- The first case study. Baelo leading us forward with the WebGIS
Last month we met in La Rochelle to kick-off our WebGIS database with training by our database expert Frédéric Pouget. After this four day training we were sent into the deep waters of WebGIS. Luckily Frédéric was on the side watching us and making sure all went well. The advantage of this early user process is that we can make changes on the go. Using the WebGIS database we discover some small issues with the search function, but nothing that cannot be solved. Other things we discussed are more on the aesthetic side of things. The icons we have now need improvement. Luckily Sabine knows a very patient designer… Each time he created a new version we wanted icons added or deleted. We fear he has created at least a dozen versions of our icons. However, these will make our maps look smashing.
As you know our first case study is Baelo Claudia, which is quite fun and challenging. The challenge is the fact that there is so much work published and accessible (see for instance: https://journals.openedition.org/mcv/7667) that it is difficult to get acquainted with the whole debate. Studying a site from the desk is another challenge. Understanding archaeological reports and reading the archaeological plans is greatly improved by visiting a site. Under current circumstances that was not an option. However, here Baelo Claudia is again a good starting point since most of the archaeological site can be digitally visited. Now we don’t want to state that this comes even close to visiting the site and seeing it with your own eyes. Autopsy is not just a thing to visit the beach of Baelo. But in these times of travel limitations the street view has been helpful at times.
As you might have noticed in our Twitter feed we have been working on the epigraphy of Baelo Claudia. Unfortunately, there are only a few late antique inscriptions to be found. Nonetheless, there are some really interesting ones, such as the funerary inscription to Sabina. This early sixth century inscription is a great example showing the presence of a Christian community in Baelo.
Another approach we have is that of the digitization of archaeological plans for late antique Baelo Claudia. We aim at providing maps for late antique Baelo for different periods, to show the dynamics of the city. Most of the work has gone in collecting and researching the different elements for the late antique period. Each archaeological trace that can be related to our research period has been entered and described in the database. Last week we gave an example of one of our archaeological sites: La Silla del Papa.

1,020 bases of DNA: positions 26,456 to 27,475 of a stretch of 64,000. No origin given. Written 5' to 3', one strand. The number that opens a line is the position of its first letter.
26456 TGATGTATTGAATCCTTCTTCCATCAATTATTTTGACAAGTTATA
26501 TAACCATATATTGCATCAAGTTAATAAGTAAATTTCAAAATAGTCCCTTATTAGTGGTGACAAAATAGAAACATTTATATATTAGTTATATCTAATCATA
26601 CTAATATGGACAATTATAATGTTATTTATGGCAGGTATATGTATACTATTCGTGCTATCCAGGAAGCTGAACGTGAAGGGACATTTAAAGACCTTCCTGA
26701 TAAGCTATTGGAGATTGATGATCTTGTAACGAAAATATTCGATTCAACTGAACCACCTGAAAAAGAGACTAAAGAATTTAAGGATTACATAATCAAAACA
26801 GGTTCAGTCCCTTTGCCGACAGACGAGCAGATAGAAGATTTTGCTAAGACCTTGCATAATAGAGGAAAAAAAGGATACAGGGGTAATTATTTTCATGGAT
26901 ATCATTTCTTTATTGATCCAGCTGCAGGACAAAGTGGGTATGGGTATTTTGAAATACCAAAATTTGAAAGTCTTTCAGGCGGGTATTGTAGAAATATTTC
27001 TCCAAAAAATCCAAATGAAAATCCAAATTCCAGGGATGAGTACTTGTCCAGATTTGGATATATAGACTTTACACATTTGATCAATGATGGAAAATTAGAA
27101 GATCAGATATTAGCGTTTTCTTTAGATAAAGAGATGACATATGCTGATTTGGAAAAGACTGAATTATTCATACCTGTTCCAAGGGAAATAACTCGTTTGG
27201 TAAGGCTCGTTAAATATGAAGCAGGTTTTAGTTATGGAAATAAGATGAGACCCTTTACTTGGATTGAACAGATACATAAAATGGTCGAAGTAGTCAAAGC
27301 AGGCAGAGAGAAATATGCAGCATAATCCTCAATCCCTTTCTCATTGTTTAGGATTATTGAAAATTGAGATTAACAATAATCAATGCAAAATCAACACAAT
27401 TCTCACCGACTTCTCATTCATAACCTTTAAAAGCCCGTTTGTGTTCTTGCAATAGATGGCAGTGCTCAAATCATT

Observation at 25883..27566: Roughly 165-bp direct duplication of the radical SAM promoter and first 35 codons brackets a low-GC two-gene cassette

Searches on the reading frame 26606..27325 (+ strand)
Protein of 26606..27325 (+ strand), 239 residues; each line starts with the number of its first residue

A few days ago Laurent, Sabine, Pieter and Ada had a virtual meeting to share and discuss all the work done on Baelo Claudia. By then most of the archaeological and all the epigraphic remains were already added to the WebGIS and we could exchange our views and interpretations on the evolution of the late antique city. It is actually very helpful to see all the late antique buildings, urban infrastructures and inscriptions at a glance in the map. Moreover, having incorporated the most recent archaeological findings has provided us with a slightly different picture than that offered by previous studies. Indeed, a general plan of late antique Baelo is still lacking and our project aims at creating one. This will be a great tool for analysing Baelo’s urban development but also for comparing it with the other case studies for which we intend to produce new plans as well.
Returning to our meeting, we started our discussions on the evolution of Baelo in late Antiquity. In the traditional literature we find that an earthquake (possibly dated to the third century) is treated as a breaking point in history. The focus on the Imperial city and its apparent destruction by this earthquake have led to a clear watershed in research. Often we find that the period from the third century onward is less profoundly treated. Our goal is to bring together the evidence we have for Baelo Claudia in Late Antiquity and reconstruct the late antique city. In the end we will write a discussion of the evolution and our interpretation of Baelo in late Antiquity in the city record. This is an encompassing record that allows for these overarching discussions. It is here that we will revisit the idea of a city in decline after the supposed earthquake of the third century.